Miles Davis’ revolutionary album from 1986 Tutu has fantastic bass lines with the synth programming that our own Jason Miles did for the album. The track “Tomass” is an exciting track and gives you everything you want to hear to test a reference headphone. The bass is thunderous yet textured and well defined. The sound from Miles’ muted trumpet sounded musical and had excellent tonality. The soundstage was wide and had excellent depth with good space between the musicians. The D7200 had me engulfed in the performance and I completely forgot I was wearing a headphone. It was as if the D7200 disappeared and all that was left was Miles with his magnificent band. The D7200 transported me to the session and the music had me completely focused with the amazing performance. Immersed in the performance, the entire listening session went into the early hours of the morning. Tonality was outstanding on this track and the soundstage portrayal was stellar and first rate. The sound of Miles’ trumpet was musical and never harsh and with marathon sessions made the music come to life.
Listening to Ed Sheehan “Barcelona”on his new album Divide is an upbeat dance tune. The D7200 took me to Spain and had my oversized body moving to the beat. The recording had lot of neat stuff going on and was fun and musical. Sheeran’s vocal was addicting and the sound of instruments had me feeling like I wanted to move the feet. The dynamic sound the D7200 was putting out made me realize something special was going on with this headphone; the sound was clean, musical and had exceptional tonality and transparency.
“Bibia Ne YE Yo” was more of the same, the sound was involving and had me in tune to the music and Ed’s vocal was clear and vibrant with excellent articulation. The song had a calypso beat to it and treble extension was outstanding while reproducing this song. Missing was any harshness or brightness that would hinder the performance and the musicality was exceptional.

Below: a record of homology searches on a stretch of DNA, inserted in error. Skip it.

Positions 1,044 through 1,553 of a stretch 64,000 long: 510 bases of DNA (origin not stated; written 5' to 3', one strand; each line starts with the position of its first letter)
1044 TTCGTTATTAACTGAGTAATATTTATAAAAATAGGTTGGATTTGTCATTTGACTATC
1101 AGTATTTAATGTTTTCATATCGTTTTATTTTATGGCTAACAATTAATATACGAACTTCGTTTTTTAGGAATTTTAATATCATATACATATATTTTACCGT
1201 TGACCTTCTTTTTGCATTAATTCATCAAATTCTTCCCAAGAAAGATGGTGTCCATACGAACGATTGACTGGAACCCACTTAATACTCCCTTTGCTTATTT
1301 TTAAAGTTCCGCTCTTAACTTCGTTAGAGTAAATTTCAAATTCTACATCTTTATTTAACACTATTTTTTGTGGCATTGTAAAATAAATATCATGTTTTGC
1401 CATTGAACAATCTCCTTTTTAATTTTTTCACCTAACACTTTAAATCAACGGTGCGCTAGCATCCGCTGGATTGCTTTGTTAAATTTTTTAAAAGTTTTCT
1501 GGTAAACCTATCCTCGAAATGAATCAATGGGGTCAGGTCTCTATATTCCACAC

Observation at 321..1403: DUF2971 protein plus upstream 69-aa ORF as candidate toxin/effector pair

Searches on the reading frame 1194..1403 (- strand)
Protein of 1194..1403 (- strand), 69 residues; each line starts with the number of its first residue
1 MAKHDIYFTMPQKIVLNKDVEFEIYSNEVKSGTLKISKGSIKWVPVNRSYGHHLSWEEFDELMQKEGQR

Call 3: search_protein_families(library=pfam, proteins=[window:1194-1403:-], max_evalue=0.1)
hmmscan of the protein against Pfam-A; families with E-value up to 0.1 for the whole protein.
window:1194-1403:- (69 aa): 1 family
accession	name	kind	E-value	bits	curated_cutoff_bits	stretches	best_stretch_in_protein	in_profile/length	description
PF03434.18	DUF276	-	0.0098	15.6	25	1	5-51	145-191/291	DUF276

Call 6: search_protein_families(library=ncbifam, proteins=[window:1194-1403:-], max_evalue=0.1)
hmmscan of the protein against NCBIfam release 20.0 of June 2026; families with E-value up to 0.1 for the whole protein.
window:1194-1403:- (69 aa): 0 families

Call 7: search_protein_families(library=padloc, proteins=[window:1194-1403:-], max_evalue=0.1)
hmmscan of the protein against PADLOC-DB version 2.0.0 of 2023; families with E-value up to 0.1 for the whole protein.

Beyoncé’s “Don’t Hurt Yourself” from her stunning Lemonade album opens with a drum cymbal and the sound was alive and realistic. The sticks hitting the cymbal had realistic shimmer and sounded realistic. The high hat had space in between and I could hear the sticks hitting the skins and feel the space between the high hats as if it was 3D. Never was the D7200 overly analytical and always was able to extract inner detail of the instruments. The sound was involving and dynamic and the track had an urban feel.
“Sand Castles” from the same album really showcased Beyoncé’s magnificent vocals. The piano accompaniment had impressive inner detail as I could hear the sound of the musical notes and inner body sound of the instrument easily. Beyonce’s vocals were inviting and had clarity and portrayed great emotion.
Kelly Clarkson’s performance on American Idol of her new song “Piece by Piece” “brought tears to many an eye including mine when she performed the song live. Listening to the track with the D7200 had me completely immersed in her performance. The subtle piano keys and her vocals were intensely involving. You could feel her emotional pain while she is singing this song. The sadness and hurt she felt while singing this tune was evident and once again I found myself connected to her so much so that I started to feel her pain and again I broke down. The sound was magical and her performance was spectacular. The transducer was able to recreate that special moment and captivated me. The sound was special indeed as it had me emotionally involved, It was a rare moment while listening to this personal masterpiece.
Adel’s “25” album also brought me to a similar place. Listening to her emotional performance brought me deep into the music and had me forgetting about everything except her vocal. The clarity of the vocal was presented with exceptional clarity and the inner detail of Adele’s vocal was transparent with excellent definition.